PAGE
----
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Do Medical Bills Affect Your Credit?

Updated on:
Content was accurate at the time of publication.

Medical debt is a significant financial issue for many Americans, and unpaid debt can hurt your credit score. Even though the credit bureaus have recently tightened the rules for reporting medical debt, there are still some situations when it can affect your credit.

So, do medical bills affect your credit? They can, but as long as your debt doesn’t get sent to collections, it probably won’t wind up on your credit report and affect your score. Some medical debt management strategies could help prevent you from having it sent to collections, too.

How medical debt appears on your credit report

Healthcare providers do not report debt payments like financial institutions, so your medical debt must be sent to collections to show up on your credit report. Generally, it takes a while for a debt to reach that point, and those healthcare providers will likely contact you often and may try to help you work out a payment plan first.

Once unpaid medical bills have been sold to a debt collection agency, they won’t be reported by the major credit bureaus right away. There’s a yearlong waiting period before medical debt shows up on your credit report, giving you time to work with your insurer or pay down the debt yourself. Medical debts less than $500 won’t show up on a credit report at all.

Once it’s paid, medical debt will no longer appear on your report.

How medical debt lowers your credit score

Having any debt sent to collections is a serious credit event that will hurt your credit score significantly. While you have a one-year grace period to pay off unpaid medical bills in collections, if it ever shows up on your credit report, it will hurt your FICO Score, one of the models used to grade credit histories.

VantageScore, a different credit score model, is implementing a new system for calculating their scores. It will no longer include medical debt, even if it’s unpaid and has been in collections for over a year.

Recent changes to medical debt reporting

In 2022, Equifax, Experian and TransUnion announced that they would be changing medical collection debt reporting policies. Paid-off debt was no longer included on credit reports, and the waiting period for having debt in collections show up was extended from six months to a year. Debts under $500 are also no longer reported as of 2023.

Avoiding credit issues due to medical debt

While unexpected or massive medical bills may be very difficult to repay, you have some resources that can minimize what you owe or prevent unpaid medical debt from being sent to collections.

Use your health insurance

Depending on whether you’re covered by health insurance and what kind of plan you have, your insurer may be on the hook for a portion of your medical bills — or the entire debt. The first step is to submit a claim, though your healthcare provider may have already tried to bill your insurance. Unfortunately, you may need to fight your insurance company to get them to cover your medical expenses.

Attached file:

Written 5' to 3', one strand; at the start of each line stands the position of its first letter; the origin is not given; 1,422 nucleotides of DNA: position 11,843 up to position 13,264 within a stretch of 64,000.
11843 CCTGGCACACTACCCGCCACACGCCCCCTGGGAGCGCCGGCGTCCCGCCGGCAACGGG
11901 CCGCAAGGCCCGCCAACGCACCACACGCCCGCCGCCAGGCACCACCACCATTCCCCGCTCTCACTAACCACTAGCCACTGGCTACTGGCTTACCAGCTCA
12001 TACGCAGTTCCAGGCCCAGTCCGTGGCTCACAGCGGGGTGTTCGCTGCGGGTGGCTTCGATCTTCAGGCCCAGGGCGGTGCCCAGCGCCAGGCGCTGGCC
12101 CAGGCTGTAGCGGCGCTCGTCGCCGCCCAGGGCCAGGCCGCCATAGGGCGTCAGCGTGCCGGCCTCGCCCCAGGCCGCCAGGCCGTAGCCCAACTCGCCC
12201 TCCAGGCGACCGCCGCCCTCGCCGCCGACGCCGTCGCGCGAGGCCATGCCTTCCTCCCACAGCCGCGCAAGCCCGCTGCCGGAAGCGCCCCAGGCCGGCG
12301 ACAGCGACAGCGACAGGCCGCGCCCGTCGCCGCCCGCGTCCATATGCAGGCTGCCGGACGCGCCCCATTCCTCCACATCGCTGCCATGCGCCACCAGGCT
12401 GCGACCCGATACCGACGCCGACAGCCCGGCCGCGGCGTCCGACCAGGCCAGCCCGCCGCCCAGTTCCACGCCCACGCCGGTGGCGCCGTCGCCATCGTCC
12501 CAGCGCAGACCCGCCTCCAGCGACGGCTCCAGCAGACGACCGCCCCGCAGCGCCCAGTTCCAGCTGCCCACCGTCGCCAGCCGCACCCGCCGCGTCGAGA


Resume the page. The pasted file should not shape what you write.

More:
Negotiate with providers

Another option is to see if it’s possible to negotiate with your healthcare provider. Pricing models could be different for uninsured people and those that certain insurers cover. Financial hardship could help convince them to lower your bill or offer more favorable repayment terms. Healthcare providers are often willing to work out an installment payment plan to help you pay your medical bills over time and avoid having the debt sent to collections.

Find financial assistance

Even if your healthcare provider doesn’t provide financial assistance, you could find medical debt relief from programs designed to help people pay their bills. The Consumer Financial Protection Bureau has compiled financial resources for medical debts.

Consolidate your debt

As with any debt, you could use a medical debt consolidation loan or get a 0% intro APR credit card to repay. Sometimes those products offer more favorable repayment terms. They have some downsides: You could wind up falling deeper into debt, and refinancing may prevent you from getting debt relief intended for medical debt. Plus, bad credit borrowers may not be approved for a new credit card or may only get high interest rates on a personal loan.

Consider a medical loan

Some lenders offer medical loans, which are personal loans for medical costs. These types of loans can help you repay medical debt with a fixed interest rate and fixed monthly payments, but you’ll be paying extra in interest and potential fees.

Disputing credit report errors

Since these credit reporting rules have recently changed, it might be worth checking your free credit report to see if there is any medical debt information that shouldn’t be there. If you find that debt has been incorrectly reported, you can file a dispute with the credit bureaus to get it fixed.

Credit bureaus are legally obligated to investigate disputes and contact you with the results — the process often takes about a month. You may also need to contact the source of the incorrect credit data (perhaps a debt collection agency).

You cannot successfully dispute correct information. A medical debt that has been in collections for over a year can appear on your report. But, if you pay it off, it will be removed.